The season of Epiphany has been long and instructive this year. The church has had time to hear many of the great works of Jesus' ministry, and there has been time for us to reflect on how God is at work through them.
This Sunday the message focuses on God at work through Jesus outside the laws and customs of the day. But we begin with a passage from Hosea that is quite remarkable. God uses the image of infidelity being turned into a strong marriage because of God's infinite forgiveness and God's desire to be in relationship with Israel. You could say that is what God has been trying to do with us. Despite our falling away, our separation from God, God keeps coming back to us with a plan for our reunion. Instead of punishment, we find, in the words of one author, "an extravagant expenditure of grace."
The Gospel passage is yet another story about Jesus and his disciples doing things that seem perfectly normal, but in their context are shocking. Feasting while John's disciples and the Pharisees fast is the presenting issue. The customs of the day are being ignored by people who should know better.
When President Kennedy was shot in Dallas a nation was plunged into grief. Events of all kinds were cancelled. There was one community that was just beginning its basketball season, and the schools decided to go ahead with a scheduled game. Despite the protests from parents and patrons, the game was played following a moment of silence and prayers for the slain president. Afterwards one of the coaches said, "we talked with the teams and they decided the best way to honor President Kennedy's life was to play the game. We know not everyone will understand, but we did what we felt was right."
Jesus' entire ministry will be like this, focused on the moment, singing the right tune at the wrong time for others. This is how God can get our attention; by getting us out of step with custom and convention God can call us to consider the extravagant expenditure of grace made on our behalf.
If God waited until we had fasted enough, prayed enough, given enough there would never be a right time. But God's time for celebration is always right; God's time for giving us Jesus was the right time. God's having us see the world in a different way comes to us when God chooses. What can we do other than feast and celebrate?
Today the church is being challenged to become less structured and more flexible so it can venture forth in mission outside of its members. Churches may have to abandon cherished forms of worship, hallowed days like Sunday, beautiful but costly buildings and other trappings in order to be present in the world. A whole generation of people now exists that is not tied to denominational loyalty, but still seeks God and a deeper spiritual life. If the church is going to introduce these people to Jesus, it has to present Jesus without all the wrapping that custom demands.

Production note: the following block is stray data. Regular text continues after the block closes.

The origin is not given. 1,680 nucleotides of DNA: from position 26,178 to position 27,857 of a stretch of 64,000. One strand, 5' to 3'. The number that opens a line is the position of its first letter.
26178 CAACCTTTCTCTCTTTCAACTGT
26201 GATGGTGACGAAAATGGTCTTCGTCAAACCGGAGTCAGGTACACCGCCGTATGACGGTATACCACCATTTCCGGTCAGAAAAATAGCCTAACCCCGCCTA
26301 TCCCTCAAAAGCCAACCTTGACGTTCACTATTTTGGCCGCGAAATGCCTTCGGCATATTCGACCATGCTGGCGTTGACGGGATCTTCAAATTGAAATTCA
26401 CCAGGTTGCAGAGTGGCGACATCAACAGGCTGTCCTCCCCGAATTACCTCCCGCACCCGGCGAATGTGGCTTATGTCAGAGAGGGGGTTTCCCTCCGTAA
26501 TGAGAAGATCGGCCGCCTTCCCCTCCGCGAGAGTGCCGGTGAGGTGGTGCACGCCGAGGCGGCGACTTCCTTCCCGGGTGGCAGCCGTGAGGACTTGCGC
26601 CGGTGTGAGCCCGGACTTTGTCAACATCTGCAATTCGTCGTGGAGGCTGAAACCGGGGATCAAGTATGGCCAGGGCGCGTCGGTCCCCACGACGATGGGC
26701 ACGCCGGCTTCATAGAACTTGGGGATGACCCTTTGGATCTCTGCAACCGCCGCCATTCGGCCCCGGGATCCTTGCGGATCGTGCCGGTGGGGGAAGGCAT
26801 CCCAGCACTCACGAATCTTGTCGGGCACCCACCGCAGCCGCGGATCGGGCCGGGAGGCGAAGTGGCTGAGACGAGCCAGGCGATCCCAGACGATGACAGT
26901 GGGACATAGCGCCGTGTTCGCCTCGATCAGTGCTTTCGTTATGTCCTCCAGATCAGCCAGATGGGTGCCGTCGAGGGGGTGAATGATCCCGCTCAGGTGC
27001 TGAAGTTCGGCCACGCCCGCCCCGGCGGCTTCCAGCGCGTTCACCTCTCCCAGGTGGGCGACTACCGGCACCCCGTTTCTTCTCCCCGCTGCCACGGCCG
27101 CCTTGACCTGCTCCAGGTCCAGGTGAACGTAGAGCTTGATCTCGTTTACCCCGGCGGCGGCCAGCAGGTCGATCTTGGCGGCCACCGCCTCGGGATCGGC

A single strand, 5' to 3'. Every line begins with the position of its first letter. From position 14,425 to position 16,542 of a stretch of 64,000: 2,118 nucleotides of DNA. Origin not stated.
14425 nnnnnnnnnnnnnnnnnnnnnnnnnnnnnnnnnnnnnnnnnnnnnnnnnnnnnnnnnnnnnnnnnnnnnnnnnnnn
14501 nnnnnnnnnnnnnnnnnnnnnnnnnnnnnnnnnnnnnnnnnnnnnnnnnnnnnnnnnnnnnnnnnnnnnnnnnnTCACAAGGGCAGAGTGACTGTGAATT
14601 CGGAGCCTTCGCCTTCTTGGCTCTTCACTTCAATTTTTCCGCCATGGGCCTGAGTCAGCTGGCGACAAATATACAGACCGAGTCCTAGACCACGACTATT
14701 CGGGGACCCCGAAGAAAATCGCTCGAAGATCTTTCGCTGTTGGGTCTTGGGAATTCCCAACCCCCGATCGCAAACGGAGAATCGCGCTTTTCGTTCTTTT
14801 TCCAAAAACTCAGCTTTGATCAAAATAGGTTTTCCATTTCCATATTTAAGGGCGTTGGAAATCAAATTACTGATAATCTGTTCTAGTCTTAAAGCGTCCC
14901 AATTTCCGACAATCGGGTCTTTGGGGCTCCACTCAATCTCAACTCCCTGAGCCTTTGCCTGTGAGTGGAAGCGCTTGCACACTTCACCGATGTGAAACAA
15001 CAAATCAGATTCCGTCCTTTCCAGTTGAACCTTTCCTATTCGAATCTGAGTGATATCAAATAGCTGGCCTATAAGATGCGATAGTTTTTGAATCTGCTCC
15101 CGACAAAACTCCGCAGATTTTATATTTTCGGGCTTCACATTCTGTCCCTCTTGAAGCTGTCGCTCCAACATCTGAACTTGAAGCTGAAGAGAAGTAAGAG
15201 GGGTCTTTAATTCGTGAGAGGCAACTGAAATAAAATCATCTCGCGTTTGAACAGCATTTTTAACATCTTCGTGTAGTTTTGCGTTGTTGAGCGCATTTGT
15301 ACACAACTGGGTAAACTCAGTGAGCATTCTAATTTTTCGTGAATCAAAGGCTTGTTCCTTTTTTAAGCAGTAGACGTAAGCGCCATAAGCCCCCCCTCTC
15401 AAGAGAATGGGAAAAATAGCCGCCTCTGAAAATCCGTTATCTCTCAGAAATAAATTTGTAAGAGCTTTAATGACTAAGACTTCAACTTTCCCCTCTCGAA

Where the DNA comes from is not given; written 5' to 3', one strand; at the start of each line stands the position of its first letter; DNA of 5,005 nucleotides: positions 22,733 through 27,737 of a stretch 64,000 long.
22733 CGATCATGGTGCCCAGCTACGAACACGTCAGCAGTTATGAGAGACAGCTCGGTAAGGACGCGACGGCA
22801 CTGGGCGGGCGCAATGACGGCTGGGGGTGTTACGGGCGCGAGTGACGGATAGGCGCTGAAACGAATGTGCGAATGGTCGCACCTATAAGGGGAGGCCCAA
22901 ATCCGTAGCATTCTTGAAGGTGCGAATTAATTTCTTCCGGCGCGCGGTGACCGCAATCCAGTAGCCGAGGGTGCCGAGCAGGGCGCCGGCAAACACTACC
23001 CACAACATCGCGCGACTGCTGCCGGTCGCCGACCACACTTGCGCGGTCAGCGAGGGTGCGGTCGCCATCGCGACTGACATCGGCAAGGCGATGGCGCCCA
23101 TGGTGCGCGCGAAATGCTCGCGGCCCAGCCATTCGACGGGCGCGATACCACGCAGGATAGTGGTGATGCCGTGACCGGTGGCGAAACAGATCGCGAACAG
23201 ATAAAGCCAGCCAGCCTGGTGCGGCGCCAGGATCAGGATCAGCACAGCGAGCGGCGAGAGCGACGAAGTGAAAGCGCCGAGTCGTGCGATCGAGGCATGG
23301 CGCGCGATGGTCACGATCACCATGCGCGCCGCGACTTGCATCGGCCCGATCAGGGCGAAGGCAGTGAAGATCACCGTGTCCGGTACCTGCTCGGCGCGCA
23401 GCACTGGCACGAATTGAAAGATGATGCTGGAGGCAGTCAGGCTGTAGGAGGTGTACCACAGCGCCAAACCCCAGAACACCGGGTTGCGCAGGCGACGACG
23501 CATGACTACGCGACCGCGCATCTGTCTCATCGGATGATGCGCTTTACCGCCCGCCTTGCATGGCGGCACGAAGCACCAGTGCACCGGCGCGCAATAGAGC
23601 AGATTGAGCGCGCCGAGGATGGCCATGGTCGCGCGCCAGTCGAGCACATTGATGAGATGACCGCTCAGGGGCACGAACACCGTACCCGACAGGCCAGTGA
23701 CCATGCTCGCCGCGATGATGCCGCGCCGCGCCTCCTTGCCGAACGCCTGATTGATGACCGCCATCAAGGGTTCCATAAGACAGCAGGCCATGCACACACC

Recently a church worship committee decided to focus its mission to new members on a special service. There would be an emphasis on casual dress, a hearty welcome for visitors, and other changes. When the committee proposed this change it was so threatening to other church leaders that it was shuttled between other church committees for over 11 months. Meanwhile the energy for the new service dwindled away, and the proposal died.
What happened? The worship committee tried to put new wine into old wineskins, and rather than having the wine burst the skins (the customs and norms of the congregation) the new wine was mellowed until it became like the rest!
Structures that demand conformity and exclude change are wide ranging in church life. They are the lifeblood of the church to many. But Jesus is challenging us to examine them. What structures and customs in your congregation discourage new faces? If you haven't had new people showing up and other churches have, there may be a reason that has to do with the norms and customs that are deeply held by everyone.
And think about feasting while we have Jesus. Do our worship communities reflect the joy of feasting and celebration? Does our church help people find reasons to celebrate Jesus in their lives? Do people get to know him well enough to want to feast with him?
A church in a small Midwest community recently decided it wanted to grow. It was a congregation of people who enjoyed each other, and they did a lot of things together. Some of them realized they were focused too much on themselves, and that growth would only come if they had a mission outside of their walls. They found a local nursing home that had little in the way of social events. Since this church liked to have parties and meals together they started having regular potlucks at the nursing home. Before long everyone was talking about their potlucks. Then they started having services at the home and people in addition to the residents came. What they learned from this experience was that their walls were obstacles. Once they moved out of them, feasting with Jesus, there was a whole world waiting for celebration. The church has enjoyed modest growth and everyone in town knows who they are.
The whole theme of Epiphany is making God known in Jesus. Even in a culture that often ignores Christianity as boring and irrelevant there is a lot of room for introducing Jesus in a fresh new way. Let the feasting begin, and let it begin in a new place.